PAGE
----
Since 10Investigates began looking into missing documents, DeCanio and city staff have started searching for - and replacing - some disciplinary documents in officers’ files.
According to DeCanio, Cox denied removing documents from his personnel file.
“I asked Officer Cox if he cleaned his file out and he said, 'no I didn't,’ ” DeCanio said. “That's where we left it."
The issues of integrity could be concerning not just to citizens of Port Richey who rely on police officers’ honesty, but also to citizens elsewhere; when Port Richey officers like Cox apply for better-paying jobs at surrounding agencies, those police departments and sheriffs’ offices will have no idea of how many times – or how severely - that officer has been disciplined for violating department rules.
In Cox’s case, it had been numerous times for issues that include disrespecting and “bullying” citizens.
DeCanio said he is working with HR to identify more records that have gone missing and he is instituting a “sign-out” sheet for any employees who want to look at personnel files.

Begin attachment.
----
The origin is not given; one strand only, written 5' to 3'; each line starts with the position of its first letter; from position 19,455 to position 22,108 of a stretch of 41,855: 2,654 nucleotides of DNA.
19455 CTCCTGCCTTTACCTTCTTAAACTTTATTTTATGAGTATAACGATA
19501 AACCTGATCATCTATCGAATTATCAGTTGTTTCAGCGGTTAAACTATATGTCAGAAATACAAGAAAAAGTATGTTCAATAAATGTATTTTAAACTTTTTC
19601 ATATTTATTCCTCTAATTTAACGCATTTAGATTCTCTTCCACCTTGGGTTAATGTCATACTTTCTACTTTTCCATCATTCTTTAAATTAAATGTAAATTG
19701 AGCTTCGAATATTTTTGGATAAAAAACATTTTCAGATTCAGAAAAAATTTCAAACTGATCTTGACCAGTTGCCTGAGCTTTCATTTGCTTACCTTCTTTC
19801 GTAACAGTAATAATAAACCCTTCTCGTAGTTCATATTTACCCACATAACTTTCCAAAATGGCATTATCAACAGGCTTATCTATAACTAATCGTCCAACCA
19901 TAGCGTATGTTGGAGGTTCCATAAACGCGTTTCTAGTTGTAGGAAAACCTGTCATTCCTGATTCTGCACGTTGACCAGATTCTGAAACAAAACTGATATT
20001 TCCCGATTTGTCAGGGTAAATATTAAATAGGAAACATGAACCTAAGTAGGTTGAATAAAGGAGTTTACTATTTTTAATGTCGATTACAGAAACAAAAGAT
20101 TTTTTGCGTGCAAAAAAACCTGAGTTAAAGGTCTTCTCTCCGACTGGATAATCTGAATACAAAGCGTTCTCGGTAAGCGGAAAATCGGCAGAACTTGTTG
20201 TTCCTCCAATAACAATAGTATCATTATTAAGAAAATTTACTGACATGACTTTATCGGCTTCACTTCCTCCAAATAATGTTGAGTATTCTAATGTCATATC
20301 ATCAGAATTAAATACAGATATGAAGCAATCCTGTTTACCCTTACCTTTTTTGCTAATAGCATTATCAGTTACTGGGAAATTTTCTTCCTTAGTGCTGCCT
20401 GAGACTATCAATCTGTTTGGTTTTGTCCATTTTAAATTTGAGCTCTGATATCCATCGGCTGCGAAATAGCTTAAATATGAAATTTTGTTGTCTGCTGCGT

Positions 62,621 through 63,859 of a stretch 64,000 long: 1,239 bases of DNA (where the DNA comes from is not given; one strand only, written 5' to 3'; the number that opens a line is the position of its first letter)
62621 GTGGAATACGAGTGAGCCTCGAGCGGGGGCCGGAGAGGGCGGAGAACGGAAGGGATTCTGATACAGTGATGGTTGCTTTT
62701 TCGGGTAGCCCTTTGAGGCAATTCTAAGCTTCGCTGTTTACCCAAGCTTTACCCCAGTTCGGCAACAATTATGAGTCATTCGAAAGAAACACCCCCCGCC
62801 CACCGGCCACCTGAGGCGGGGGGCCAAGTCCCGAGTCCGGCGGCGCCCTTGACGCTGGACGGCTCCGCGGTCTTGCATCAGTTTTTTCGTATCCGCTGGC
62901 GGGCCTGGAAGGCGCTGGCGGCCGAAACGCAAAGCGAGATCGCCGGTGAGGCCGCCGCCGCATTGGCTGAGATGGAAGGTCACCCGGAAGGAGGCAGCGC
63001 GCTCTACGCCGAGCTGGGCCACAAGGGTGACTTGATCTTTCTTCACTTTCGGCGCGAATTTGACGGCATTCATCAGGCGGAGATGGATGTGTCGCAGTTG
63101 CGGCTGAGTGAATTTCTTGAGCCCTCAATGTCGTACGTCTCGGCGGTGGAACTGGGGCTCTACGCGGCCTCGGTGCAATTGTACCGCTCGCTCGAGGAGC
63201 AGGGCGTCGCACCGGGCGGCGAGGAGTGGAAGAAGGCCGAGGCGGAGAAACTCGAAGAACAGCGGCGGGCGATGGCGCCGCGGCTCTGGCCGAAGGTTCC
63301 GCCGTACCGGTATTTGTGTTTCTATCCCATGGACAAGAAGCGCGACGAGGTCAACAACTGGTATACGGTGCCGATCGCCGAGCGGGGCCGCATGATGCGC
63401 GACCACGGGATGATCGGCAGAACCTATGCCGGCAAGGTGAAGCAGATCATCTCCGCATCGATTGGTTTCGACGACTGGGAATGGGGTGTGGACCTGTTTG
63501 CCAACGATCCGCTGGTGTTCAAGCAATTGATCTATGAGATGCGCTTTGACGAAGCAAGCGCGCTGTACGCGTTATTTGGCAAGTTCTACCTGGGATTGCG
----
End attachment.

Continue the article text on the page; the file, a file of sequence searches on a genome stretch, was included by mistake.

However, he has also continued to shift attention away from the No. 2 cop in Port Richey, Captain Erik Barcelo, who was left in charge of all internal affairs documents when he assumed the position alongside DeCanio last October.
The current administration suggests the records were not maintained properly by former Chief Rob Lovering and Asst. Chief William Ferguson, a pair of retired Tampa officers who were brought into Port Richey in 2014 to clean up the troubled department following a tow truck scandal where officers were found by FDLE to be taking kickbacks from Tokay Towing.
But when 10Investigates contacted Lovering and Ferguson, the two produced copies of some of the discipline that neither Port Richey police nor Port Richey city HR employees could – and should be able to – produce. They described in detail the documents – and locations of each document – left for the current administration when they handed over the reins last fall.
“(DeCanio) came in the day after I left on a Saturday trying to get the keys to the office,” Lovering said. “So if he is claiming he went inside the day he came, Saturday, and there were no files there, then either someone broke in the night before, or he's giving a statement that's not correct."